The University of Florida Student Senate approved legislation last week calling on Publix to meet with the Coalition of Immokalee Workers in an attempt to pressure the state’s largest supermarket chain to adhere to the labor demands many other national grocers and fast food chains have agreed to in recent years.
The resolution addresses a number of issues, including cases of modern day slavery in Florida’s fields, and notes UF Student Senate support for a previous successful Immokalee Workers campaign against campus food provider Aramark and the fact that students make up nearly half of the population of Gainesville, which currently boasts 12 Publix locations.
As reported by the Alligator:
“Justice is not 50 cents for a 32-pound bucket of tomatoes,” said Senator Cassia Laham, who helped draft the resolution.
Oscar Otzoy, a member of the coalition, shared his personal experiences with the working conditions of the immigrant farm workers. His testimony was translated by Mark Rodriguez.
“Our basic rights are not respected,” Otzoy said. “We receive wages which are below the poverty level. All we want is for Publix to do the same thing that other companies have done.”
In November, the Immokalee Workers celebrated a victory against The Florida Tomato Growers Exchange, a trade group representing 90 percent of tomato producers in the state. The group has led successful campaigns in recent years against Taco Bell, McDonald’s, Subway and Aramark, who all agreed to a penny-per-pound wage raise — amounting to a nearly 50 percent increase in earnings per bucket of tomatoes picked for the average farmworker.
Publix currently operates 735 stores in Florida, and in 2006 was ranked the 15th largest retailer in the U.S. The company has thus far refused to meet with the Immokalee Workers, who received the State Department’s 2010 Hero Acting to End Modern-day Slavery Award. The group is set to launch its “Do the Right Thing” campaign later this month, drawing its motto from a business philosophy espoused by Publix CEO William “Ed” Crenshaw:
Obviously, my hero in the business world has been and will always be George Jenkins, “Mr. George,” the founder of Publix and my grandfather. He was a genius with the unique ability to combine a keen business sense with his love and appreciation for people. He started Publix to make a living, but his drive for success was the result of his competitive spirit and his desire to help others. I doubt it was ever to grow his personal wealth, which is why our company is associate owned today. Much of his joy was seeing others succeed and grow. George Jenkins set a wonderful example for me and taught me many valuable lessons, but the one that stands out, and the one I think about most often is very simply, “don’t let making a profit stand in the way of doing the right thing.”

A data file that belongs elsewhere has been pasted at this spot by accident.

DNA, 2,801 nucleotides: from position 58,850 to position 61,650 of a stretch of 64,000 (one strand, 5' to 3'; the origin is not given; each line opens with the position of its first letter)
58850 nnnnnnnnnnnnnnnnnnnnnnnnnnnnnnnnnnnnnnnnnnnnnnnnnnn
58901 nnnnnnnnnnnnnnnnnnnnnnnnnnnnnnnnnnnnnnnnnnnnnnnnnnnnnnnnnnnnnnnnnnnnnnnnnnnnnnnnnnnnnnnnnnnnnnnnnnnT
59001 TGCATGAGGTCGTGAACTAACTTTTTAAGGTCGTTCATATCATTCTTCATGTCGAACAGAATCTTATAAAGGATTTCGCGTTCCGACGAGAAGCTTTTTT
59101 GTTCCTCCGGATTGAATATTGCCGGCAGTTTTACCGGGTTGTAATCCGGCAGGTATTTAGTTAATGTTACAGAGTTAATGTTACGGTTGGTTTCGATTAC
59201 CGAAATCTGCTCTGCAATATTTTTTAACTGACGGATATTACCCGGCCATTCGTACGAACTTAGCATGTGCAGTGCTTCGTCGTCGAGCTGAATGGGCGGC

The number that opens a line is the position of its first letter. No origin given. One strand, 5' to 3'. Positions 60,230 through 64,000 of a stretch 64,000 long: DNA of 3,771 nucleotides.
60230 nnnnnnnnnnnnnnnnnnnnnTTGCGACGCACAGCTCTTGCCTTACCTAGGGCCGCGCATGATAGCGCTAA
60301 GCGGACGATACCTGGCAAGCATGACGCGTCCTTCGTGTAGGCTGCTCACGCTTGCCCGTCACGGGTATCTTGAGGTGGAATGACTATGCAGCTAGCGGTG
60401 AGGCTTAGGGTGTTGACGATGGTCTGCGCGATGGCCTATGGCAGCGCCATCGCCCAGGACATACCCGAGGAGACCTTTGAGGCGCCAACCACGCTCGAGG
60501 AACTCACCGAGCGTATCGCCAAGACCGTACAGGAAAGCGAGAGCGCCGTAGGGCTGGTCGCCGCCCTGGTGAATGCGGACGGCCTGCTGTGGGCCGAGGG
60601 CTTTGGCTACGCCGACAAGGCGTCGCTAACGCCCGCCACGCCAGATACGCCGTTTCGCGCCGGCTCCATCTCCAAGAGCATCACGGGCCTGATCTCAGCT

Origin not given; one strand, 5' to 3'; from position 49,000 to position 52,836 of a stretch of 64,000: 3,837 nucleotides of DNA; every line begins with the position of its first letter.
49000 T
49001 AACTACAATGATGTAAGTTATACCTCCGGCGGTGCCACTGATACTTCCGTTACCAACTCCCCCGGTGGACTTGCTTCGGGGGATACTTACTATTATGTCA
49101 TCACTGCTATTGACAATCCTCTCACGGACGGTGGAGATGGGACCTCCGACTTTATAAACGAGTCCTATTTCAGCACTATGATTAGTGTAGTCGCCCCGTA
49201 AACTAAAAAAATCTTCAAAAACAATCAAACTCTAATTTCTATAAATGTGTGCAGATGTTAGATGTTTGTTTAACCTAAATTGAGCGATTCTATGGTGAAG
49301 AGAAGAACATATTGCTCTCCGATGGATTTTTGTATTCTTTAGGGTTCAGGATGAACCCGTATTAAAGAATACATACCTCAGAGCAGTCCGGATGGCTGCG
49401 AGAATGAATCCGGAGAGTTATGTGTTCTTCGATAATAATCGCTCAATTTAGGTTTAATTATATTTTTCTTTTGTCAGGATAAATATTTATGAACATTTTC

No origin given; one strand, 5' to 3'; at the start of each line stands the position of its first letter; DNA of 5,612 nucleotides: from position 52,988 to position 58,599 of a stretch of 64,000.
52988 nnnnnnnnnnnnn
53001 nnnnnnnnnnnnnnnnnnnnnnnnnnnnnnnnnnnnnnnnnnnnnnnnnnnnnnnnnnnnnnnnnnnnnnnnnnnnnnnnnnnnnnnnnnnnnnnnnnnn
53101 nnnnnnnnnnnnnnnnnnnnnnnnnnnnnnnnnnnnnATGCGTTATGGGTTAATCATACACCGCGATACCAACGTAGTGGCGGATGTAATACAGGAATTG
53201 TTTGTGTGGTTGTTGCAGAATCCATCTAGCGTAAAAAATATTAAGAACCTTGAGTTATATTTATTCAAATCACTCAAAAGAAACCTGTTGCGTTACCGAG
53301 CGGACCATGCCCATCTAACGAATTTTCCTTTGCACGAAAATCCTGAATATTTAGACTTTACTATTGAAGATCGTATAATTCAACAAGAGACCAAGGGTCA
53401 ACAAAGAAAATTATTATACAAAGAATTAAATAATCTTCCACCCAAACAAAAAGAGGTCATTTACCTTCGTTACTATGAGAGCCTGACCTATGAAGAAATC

Publix has also taken criticism in recent weeks following a company spokesman’s comments in December on the issue of harsh labor standards in Florida’s tomato fields.
Via a recent Palm Beach Post letter to the editor:
In South Florida, deemed “ground zero for modern slavery” by a chief assistant U.S. attorney who has prosecuted multiple servitude operations, we need look no further than our local supermarket to find indifference to the plight of Floridians held against their will. Publix, a major buyer of Sunshine State produce, recently made known its lack of concern for abuse in its supply chain. When asked by The Bulletin in Alabama last month about exploitation on the farms where it buys its produce, Publix spokesman Dwaine Stevens responded: “If there are some atrocities going on, it’s not our business. Maybe it’s something the government should get involved with.”
The UF resolution ends with the following:
The University of Florida Student Senate urges Publix to meet with the CIW and agree to improve the wages and working conditions of the Florida tomato pickers in its supply chain by agreeing to pay at least one penny more per pound for its tomatoes – to be passed directly to the workers – and, together with the CIW, implement an enforceable, human rights-based Code of Conduct for its supply chain.
Read the resolution in full: